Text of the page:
Library Materials
Library materials must be respected. They must not be stolen, damaged, or defaced in any way. The resources of the library are to be shared by the Monmouth community in a spirit of collegial learning.

Accommodations for Students with Disabilities
A student with disabilities who needs special accommodations for this class is encouraged to meet with me as soon as possible. In order to receive accommodations, the student must be registered with the appropriate disability service provider on campus as set forth in the student handbook and must follow the university procedure for self-disclosure (see the Monmouth University Guide to Services and Accommodations for Students With Disabilities). A student will not be afforded accommodations for academic work completed prior to the disclosure of the disability or prior to the completion of the documentation process with the appropriate disability services officer.

Course Requirements and Grading
In-class participation/quizzes 15%
Midterm exam 20%
Final exam 20%
Commentary #1 10%
Commentary #2 15%
Commentary #3 20%

HEL Spring 2007
Schedule of Assignments and Readings (subject to change depending on class needs)
Unit I: Old English (OE)
W 1/17 Introduction; The Historical Study of Language
F 1/19 The Prehistory of English (Leith, Intro and Ch. 1)
W 1/24 English morphology and grammar (Leith, Ch. 4)
F 1/26 Grimm’s Law; Phonetics and the IPA; Introduction to OE sounds
W 1/31 Features of OE (Burney pp. 1-8; Burnley, Ch. 3, 5)
F 2/2 OE poetry and Anglo-Saxon culture (Burnley, Ch. 6, 7)
W 2/7 OE poetry, cont.
F 2/9 OE poetry, cont.
W 2/14 OE chronicle (Burnley Ch. 8; Anglo-Saxon Chronicle handout)
Unit II: Middle English (ME)
F 2/16 The Norman Conquest (Burnley, Ch. 11; Leith, Ch. 3)
W 2/21 French Influences (Burnley, Ch. 15, 16)
Commentary #1 due
F 2/23 Middle English Dialects and the Alliterative Revival (Burnley, Ch. 17)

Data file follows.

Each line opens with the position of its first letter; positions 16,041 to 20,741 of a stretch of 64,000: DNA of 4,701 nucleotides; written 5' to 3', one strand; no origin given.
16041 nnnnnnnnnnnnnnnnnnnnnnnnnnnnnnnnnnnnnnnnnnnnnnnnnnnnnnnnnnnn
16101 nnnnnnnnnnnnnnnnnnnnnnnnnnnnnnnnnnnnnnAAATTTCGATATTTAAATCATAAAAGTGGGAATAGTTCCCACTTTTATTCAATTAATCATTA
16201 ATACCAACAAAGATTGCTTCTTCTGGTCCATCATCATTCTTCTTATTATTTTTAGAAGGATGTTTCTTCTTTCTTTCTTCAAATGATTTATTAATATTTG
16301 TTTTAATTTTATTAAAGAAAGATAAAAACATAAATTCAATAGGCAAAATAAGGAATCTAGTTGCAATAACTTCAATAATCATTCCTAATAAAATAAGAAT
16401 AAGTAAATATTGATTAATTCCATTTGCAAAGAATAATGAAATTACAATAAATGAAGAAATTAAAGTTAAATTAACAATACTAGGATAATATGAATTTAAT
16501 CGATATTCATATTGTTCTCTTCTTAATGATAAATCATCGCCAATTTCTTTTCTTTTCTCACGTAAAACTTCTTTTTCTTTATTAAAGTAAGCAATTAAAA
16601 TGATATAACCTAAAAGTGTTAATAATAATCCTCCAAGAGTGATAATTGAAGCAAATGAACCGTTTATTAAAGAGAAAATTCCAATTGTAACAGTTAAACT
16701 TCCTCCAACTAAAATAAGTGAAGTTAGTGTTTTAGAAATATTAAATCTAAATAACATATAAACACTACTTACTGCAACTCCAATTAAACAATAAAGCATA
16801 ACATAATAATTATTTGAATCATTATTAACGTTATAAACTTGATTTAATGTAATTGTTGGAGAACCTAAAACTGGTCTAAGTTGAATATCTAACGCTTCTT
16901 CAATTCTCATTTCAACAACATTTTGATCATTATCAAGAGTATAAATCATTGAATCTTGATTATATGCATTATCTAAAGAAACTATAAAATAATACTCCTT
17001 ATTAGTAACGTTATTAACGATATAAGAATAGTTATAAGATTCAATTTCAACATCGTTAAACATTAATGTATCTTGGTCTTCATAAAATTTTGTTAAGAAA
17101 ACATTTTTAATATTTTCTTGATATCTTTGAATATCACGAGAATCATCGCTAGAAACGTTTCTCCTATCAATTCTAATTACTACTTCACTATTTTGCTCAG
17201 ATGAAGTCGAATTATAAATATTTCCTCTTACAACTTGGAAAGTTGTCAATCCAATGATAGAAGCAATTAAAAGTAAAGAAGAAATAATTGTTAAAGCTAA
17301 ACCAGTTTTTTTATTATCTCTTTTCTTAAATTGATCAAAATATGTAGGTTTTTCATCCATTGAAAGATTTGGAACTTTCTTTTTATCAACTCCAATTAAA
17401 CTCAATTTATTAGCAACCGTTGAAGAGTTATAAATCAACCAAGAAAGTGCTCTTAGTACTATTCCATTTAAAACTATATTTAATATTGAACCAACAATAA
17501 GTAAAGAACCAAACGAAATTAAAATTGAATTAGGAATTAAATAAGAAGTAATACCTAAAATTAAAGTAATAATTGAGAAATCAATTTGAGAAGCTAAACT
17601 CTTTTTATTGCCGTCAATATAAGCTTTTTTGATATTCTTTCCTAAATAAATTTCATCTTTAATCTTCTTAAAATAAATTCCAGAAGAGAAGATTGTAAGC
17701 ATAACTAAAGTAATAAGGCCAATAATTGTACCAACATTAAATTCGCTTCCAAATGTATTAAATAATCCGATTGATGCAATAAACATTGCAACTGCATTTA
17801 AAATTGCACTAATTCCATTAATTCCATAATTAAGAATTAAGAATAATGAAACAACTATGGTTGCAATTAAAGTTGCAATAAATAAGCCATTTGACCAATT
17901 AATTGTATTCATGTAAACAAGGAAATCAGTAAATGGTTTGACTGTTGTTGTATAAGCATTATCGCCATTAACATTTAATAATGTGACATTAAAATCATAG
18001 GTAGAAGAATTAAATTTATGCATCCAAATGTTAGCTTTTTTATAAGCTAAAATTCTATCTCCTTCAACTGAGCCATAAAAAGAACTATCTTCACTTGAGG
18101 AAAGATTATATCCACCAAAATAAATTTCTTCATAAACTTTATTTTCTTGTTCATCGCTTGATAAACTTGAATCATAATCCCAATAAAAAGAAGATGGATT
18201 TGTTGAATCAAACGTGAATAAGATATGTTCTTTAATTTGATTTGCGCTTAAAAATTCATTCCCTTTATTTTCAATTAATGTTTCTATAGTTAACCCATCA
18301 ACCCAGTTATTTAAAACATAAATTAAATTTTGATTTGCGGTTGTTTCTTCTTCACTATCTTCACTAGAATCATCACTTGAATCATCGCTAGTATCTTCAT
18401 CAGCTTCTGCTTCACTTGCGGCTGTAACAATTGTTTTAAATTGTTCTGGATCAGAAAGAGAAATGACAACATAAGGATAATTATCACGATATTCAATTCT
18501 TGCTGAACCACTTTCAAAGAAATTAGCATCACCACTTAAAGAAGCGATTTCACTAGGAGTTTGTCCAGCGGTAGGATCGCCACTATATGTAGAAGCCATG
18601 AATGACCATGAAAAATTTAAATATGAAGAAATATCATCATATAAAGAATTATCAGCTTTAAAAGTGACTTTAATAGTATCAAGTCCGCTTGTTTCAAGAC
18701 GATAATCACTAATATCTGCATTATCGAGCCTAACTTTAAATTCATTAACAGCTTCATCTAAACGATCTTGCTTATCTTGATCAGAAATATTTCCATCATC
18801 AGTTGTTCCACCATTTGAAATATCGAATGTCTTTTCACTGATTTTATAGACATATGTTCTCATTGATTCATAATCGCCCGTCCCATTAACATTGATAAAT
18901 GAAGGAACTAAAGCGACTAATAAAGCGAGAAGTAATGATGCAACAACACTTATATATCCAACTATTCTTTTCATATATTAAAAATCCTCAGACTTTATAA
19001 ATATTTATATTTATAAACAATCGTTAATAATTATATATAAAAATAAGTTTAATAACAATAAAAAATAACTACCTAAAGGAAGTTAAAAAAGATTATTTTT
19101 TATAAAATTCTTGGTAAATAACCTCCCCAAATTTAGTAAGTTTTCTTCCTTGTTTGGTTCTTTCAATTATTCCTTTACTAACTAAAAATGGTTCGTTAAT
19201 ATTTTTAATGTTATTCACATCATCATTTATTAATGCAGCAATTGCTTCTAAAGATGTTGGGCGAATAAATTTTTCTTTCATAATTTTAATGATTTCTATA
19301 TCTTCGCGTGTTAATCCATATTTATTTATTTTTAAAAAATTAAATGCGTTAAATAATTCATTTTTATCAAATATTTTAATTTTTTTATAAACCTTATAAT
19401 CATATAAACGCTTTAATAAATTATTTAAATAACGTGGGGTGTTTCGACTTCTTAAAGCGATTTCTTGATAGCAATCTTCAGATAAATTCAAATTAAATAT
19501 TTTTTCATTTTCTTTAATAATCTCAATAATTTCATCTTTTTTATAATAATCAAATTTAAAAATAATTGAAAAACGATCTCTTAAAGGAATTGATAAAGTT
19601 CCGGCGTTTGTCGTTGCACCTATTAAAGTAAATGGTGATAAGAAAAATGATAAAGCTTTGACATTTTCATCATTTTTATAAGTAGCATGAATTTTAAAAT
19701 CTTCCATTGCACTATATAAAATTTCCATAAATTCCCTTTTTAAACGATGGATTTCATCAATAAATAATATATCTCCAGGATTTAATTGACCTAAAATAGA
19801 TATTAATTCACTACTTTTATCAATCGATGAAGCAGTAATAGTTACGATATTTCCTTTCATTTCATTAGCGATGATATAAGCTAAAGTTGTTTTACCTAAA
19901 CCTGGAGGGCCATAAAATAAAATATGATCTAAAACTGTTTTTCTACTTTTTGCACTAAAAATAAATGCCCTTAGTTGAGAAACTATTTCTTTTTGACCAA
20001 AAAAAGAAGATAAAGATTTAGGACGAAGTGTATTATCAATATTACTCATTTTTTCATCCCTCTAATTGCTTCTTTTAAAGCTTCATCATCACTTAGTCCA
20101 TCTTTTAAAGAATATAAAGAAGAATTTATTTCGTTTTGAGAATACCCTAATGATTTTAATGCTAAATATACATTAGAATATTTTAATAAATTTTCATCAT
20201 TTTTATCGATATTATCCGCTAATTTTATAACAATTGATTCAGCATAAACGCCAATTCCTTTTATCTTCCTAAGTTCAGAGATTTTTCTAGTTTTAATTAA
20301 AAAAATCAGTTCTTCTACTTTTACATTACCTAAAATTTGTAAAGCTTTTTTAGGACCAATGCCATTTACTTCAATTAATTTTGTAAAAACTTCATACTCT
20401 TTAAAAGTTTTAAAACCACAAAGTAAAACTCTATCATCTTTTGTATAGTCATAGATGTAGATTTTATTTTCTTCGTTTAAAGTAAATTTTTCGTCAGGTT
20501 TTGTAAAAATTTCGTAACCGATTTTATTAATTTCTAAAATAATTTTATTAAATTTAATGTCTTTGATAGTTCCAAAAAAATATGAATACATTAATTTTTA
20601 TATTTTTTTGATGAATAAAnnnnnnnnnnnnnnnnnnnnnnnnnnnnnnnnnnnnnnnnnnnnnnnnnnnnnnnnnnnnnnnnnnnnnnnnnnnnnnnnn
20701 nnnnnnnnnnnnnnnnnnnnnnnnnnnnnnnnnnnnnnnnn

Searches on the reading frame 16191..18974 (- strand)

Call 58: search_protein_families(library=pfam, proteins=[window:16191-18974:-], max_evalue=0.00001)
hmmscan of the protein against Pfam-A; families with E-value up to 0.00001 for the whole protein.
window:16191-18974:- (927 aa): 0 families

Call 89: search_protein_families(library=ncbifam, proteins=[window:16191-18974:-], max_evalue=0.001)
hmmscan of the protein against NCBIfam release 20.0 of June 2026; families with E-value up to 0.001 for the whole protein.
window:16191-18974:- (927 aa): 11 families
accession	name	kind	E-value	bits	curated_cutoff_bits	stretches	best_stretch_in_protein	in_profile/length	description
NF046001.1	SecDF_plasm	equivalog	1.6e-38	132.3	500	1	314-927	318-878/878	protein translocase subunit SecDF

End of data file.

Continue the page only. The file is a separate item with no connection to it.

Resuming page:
W 2/28 Chaucer and the creation of “English” literature (Burnley, Ch. 18, 20)
F 3/2 Midterm Examination
W 3/14 "English" as a national language (Burnley, Ch. 19, 22, 23)
F 3/16 The Great Vowel Shift (Leith Ch. 5; Burnley, Ch. 24, 25)
Unit III: Early Modern English (EMnE)
W 3/21 Renaissance rhetoric (Last class before "W" deadline)
(Burnley Ch. 25, 27, 28, 29, 30)
F 3/23 Spenser’s “Pure English” vs. inkhorn terms (handouts from Shepheardes Calender )
W 3/28 Shakespeare (Burnley Ch. 31; handouts from "Bad Quarto" of Hamlet)
F 3/30 Renaissance rhetoric, cont.
Commentary #2 due
W 4/4 Translations of the Bible: Transformations in English prose style (Burnley, Ch. 51, 52)
Unit IV: The Development of Present-Day English (PDE)
F 4/6 Seventeenth- and Eighteenth-Century prose style (Burnley Ch. 33, 34; The Tatler, Sept. 26, 1710)
W 4/11 Diction and Emerging Ideals of Correctness (Burnley Ch. 40, 43, 44)
F 4/13 The Rise of the Dictionary: Johnson, Webster, the OED
(Burnley, Ch. 38, 45, 46)
W 4/18 English as a World Language (Leith Ch. 7)
F 4/20 American English and AAVE
W 4/25 Pidgins, Creoles, and the future of English
Commentary #3 due
F 4/27 Review for Final Examination

Final Examination date Wednesday, May 2, 1-3 p.m.

Posted by Dr. Sue Starke at January 15, 2007 04:52 PM